It is amusing that the columnist cannot recommend the opening, grows impatient when White misses a forcing line - and has nothing to say when White wins.
I have added diagrams, changed the notation from descriptive to algebraic, and provided a few notes in blue. - Rick
1.e4 e5 2.Nf3 Nc6 3.Bc4 Bc5 4.d4 exd4 5.Bxf7+
It is interesting to meet with these variations from the ordinary dull methods. But this line of play cannot be recommended.
[Reaching the Jerome Gambit variation: 1.e4 e5 2.Nf3 Nc6 3.Bc4 Bc5 4.Bxf7+ Kxf7 5.d4 exd5]
6.Ng5+ Ke8 7.Qf3 Qe7
If now 7...Qf6 all of White's attack (?) vanishes. Black might even play 7...Ne5 at once.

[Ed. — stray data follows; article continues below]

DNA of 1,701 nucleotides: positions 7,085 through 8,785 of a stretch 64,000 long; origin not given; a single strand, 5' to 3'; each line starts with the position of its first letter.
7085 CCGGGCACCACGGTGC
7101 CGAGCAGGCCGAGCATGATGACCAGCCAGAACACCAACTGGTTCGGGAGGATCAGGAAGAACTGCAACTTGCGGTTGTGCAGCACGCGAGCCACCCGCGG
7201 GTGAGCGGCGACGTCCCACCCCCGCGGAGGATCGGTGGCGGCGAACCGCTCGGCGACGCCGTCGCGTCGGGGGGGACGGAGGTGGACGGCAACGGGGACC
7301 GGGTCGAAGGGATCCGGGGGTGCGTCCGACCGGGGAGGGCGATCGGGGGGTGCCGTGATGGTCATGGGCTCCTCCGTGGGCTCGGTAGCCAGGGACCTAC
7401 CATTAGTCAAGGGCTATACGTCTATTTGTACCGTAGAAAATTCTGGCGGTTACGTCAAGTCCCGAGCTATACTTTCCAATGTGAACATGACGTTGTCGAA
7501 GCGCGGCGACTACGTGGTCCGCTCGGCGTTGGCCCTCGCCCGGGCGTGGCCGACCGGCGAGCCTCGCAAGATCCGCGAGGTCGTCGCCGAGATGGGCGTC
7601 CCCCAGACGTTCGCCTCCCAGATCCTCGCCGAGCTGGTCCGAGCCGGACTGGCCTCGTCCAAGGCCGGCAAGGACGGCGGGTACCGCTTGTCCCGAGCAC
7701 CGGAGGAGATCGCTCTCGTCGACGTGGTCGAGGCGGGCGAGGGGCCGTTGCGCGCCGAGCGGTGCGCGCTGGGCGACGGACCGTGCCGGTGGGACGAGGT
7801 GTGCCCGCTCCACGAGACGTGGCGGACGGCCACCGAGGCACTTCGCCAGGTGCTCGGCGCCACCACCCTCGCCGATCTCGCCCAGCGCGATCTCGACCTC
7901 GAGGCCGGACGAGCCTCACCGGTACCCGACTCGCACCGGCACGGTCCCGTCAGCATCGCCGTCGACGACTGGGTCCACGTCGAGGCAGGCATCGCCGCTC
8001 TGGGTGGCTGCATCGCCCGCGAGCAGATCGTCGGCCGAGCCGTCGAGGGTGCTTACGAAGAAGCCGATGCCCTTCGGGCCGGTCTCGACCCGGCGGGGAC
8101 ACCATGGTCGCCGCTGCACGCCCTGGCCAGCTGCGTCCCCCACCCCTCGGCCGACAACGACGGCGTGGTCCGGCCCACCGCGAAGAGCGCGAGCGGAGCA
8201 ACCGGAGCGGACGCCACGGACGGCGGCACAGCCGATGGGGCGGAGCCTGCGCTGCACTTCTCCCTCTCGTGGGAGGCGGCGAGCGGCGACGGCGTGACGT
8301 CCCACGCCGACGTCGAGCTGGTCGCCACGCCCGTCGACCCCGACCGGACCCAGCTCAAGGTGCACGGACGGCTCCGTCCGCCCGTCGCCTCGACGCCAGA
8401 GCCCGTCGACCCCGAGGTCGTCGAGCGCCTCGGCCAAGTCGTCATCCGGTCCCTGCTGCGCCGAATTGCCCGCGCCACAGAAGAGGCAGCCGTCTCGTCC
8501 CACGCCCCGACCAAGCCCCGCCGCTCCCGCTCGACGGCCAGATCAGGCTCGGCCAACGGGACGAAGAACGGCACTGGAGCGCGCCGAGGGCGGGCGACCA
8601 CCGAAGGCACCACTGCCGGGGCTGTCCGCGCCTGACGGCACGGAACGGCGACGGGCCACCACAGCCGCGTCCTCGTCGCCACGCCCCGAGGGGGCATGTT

8.O-O Ne5 9.Qb3 h6 10.Nh7
[Strange. Perhaps expecting 10...Rxh7? 11.Qxg8+ Qf8 12.Qxh7, winning. Black does not fall for the "trap".]
10...g6 11.f4 d3+ 12.Kh1 Ng4 13.f5 Qxh7
14.fxg6 Qxg6 15.Nc3 Qh5 16.Bf4 Nf2+
17.Rxf2 Bxf2 18.Rf1 Bd4 19.Nd5 Bb6
[Amazing. Ahead by a Bishop and a Rook, Black finds a move that gives himself a lost game.]
Much easier and simpler was 22.Qb5+ and mate in two moves.
22...Kd7 23.e5 Ne7 24.Qb5+ Nc6 25.Nf6+ Ke6 26.Qd5+ Kf5 27.e6+ Black resigned